Kodae had a massive tumor on his lower left jaw. When Monica first went to see him at the request of a mutual friend, the tumor was the size of a volleyball. That was January 11. Two days later the bottom half fell off, leaving a gaping, but painless, massive open wound. Over the next couple weeks we went to visit Kodae often. He was afraid of what was happening to his body. Yet both he and his father were hanging onto hope. Day after day his dad sat with him, lovingly cleaning his wound and repositioning his frail body.

In the last week of January we were there for another visit. This day was different: Kodae was writhing and moaning in pain. Monica suggested medicine to ease the pain, which he was willing to try. Kodae had not taken any pain medicine until now, despite nearly a year of serious illness. I read scripture and prayed with him. A few days later, Kodae’s right leg swelled up. The next day his breathing became increasingly labored. As we left that day I pulled Kodae’s dad aside and talked to him, encouraging him to invite close family and friends to say goodbye to Kodae.

Kodae’s tumor was the size of a marble for maybe a few years, according to stories we have heard from his friends and family. It eventually got bigger and in March 2020 he was referred to Dili, where doctors surgically removed the tumor. The biopsy, sent out of country to a pathology lab, showed cancer; Timor has no pathology lab of its own, and it has no treatment for most cancer patients beyond surgery. Kodae’s tumor came back within two months and grew rapidly. The family went back to Dili but doctors told them it was stage four cancer and there was nothing they could do. Kodae’s dad was desperate; they were given no treatment and no option but to go home and wait for death.

Kodae’s story was on Timor’s television news program a couple months ago. In the t.v. interview, Kodae’s father expressed outrage. Though he had fought for Timor’s independence, he feels ignored, marginalized, oppressed. Helpless to get proper treatment for his 25-year-old son with cancer.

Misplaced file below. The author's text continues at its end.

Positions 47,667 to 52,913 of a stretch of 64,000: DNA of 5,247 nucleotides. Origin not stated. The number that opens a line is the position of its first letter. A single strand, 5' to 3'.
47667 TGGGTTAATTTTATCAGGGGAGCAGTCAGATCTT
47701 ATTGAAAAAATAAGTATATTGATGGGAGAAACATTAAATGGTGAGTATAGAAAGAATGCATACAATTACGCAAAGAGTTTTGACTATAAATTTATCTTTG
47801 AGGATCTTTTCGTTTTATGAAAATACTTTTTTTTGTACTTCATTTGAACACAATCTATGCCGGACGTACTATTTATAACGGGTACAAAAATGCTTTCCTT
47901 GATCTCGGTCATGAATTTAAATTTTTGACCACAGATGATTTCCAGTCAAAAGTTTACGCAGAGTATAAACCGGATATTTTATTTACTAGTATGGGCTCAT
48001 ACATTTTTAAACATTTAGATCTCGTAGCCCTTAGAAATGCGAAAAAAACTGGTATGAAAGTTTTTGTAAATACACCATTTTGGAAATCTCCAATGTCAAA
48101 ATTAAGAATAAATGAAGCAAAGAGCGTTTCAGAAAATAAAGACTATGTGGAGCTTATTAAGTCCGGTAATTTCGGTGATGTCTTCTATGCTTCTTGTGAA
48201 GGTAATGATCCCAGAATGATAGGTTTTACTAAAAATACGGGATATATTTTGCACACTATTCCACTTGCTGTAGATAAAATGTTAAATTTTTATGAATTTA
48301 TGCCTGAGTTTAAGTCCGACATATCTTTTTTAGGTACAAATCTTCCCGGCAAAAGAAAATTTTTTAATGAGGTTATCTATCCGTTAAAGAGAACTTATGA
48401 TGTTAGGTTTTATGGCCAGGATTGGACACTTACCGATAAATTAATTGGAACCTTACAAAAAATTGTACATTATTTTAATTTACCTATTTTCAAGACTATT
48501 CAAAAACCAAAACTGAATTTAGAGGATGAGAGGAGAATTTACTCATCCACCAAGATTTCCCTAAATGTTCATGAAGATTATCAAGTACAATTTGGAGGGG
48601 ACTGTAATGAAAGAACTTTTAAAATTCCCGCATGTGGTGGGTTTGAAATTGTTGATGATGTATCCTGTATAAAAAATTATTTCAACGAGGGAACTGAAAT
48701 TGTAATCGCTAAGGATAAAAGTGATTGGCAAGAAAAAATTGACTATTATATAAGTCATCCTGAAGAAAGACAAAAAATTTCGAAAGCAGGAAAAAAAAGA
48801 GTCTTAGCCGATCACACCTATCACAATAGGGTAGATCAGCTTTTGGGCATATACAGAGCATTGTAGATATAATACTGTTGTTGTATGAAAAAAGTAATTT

Timor Leste invests less per capita in health care than any country in the world. Basic medicines are often in short supply. The well connected and the elites can go abroad for health care and higher education, and they do. Kodae’s dad knows this. It’s not fate, bad luck or a shortage of money that prevents some people from receiving decent health care in East Timor. It is the choices that people in power make that have far-reaching impacts on the lives of many.




Our annual Thanksgiving Potluck will be on Sunday, November 24th after our morning church service.  Come join us for good food and fellowship.  Last names A-L bring salad; M-Z bring hot dish.

Later that afternoon, at 4:00 p.m., the CCIC will hold the annual Community Thanksgiving Service at First Congregational Church beginning at 4:00 p.m.  This service of music and readings will feature the Cannon Falls Ensemble as well as choirs from the community.  After the service, the CCIC will host the monthly Community Dinner; this month the First English Lutheran Church will provide the meal.

Mark your calendar and plan on spending time at church with friends and neighbors in the glory of God!


John Fritz, age 87, of Cannon Falls, passed away peacefully at the Gardens of Cannon Falls on November 2, 2019. John Dwight Fritz was born on July 20, 1932, at the Willows Home in Kansas City, Missouri. At 10 days old, he was adopted by Ray and Johanna Fritz of Luverne, MN. After the death of his mother, he continued to be raised by his grandparents, Frank and Mary Fritz, and his great aunt, Selma Enger.

John graduated from Luverne High School in 1950 where he played baseball, basketball, and ran track. Winning the State Tournament in the half-mile was one of his proudest accomplishments. Following high school, he enlisted in the US Navy where he attended school and became an aerial photographer. He was stationed numerous places including the naval base in Atsugi, Japan.

After returning home, John was united in marriage to Viola Van Voorst on July 11, 1954. They resided in Cannon Falls after John received his bachelor’s degree from Mankato State Teacher’s College. John was a teacher at Cannon Falls High School for 29 years. During his teaching career he taught Science, Math, and started the Photography Department. He was a legendary Track and Cross-Country coach. Following his retirement, John enjoyed spending time at the lake in Garrison, MN. He loved to fish, golf, and be with family. His greatest joys were his grandchildren and great-grandchildren. He will be forever known as “Grandpa John” to everyone.

Survivors include his wife Viola, of 65 years; sons Kevin (Julie) Fritz of Garrison, and James (Sheri) Fritz of Cannon Falls; grandchildren Matthew (Kristine) Fritz, Ryan (Jessica) Fritz, Jenna (Matthew) Sjoblom, and Holly Fritz; great-grandchildren Issac, Eli, and Emma Fritz;  Rylie, Reese, and Renlie Fritz; Jackson and Josie Sjoblom; brothers Roger (Bonnie) Sarver and Russell (Sue) Sarver; sisters Phyllis (Kurt) Peters, Lori (Bob) Meyers, and Myra Vaughn.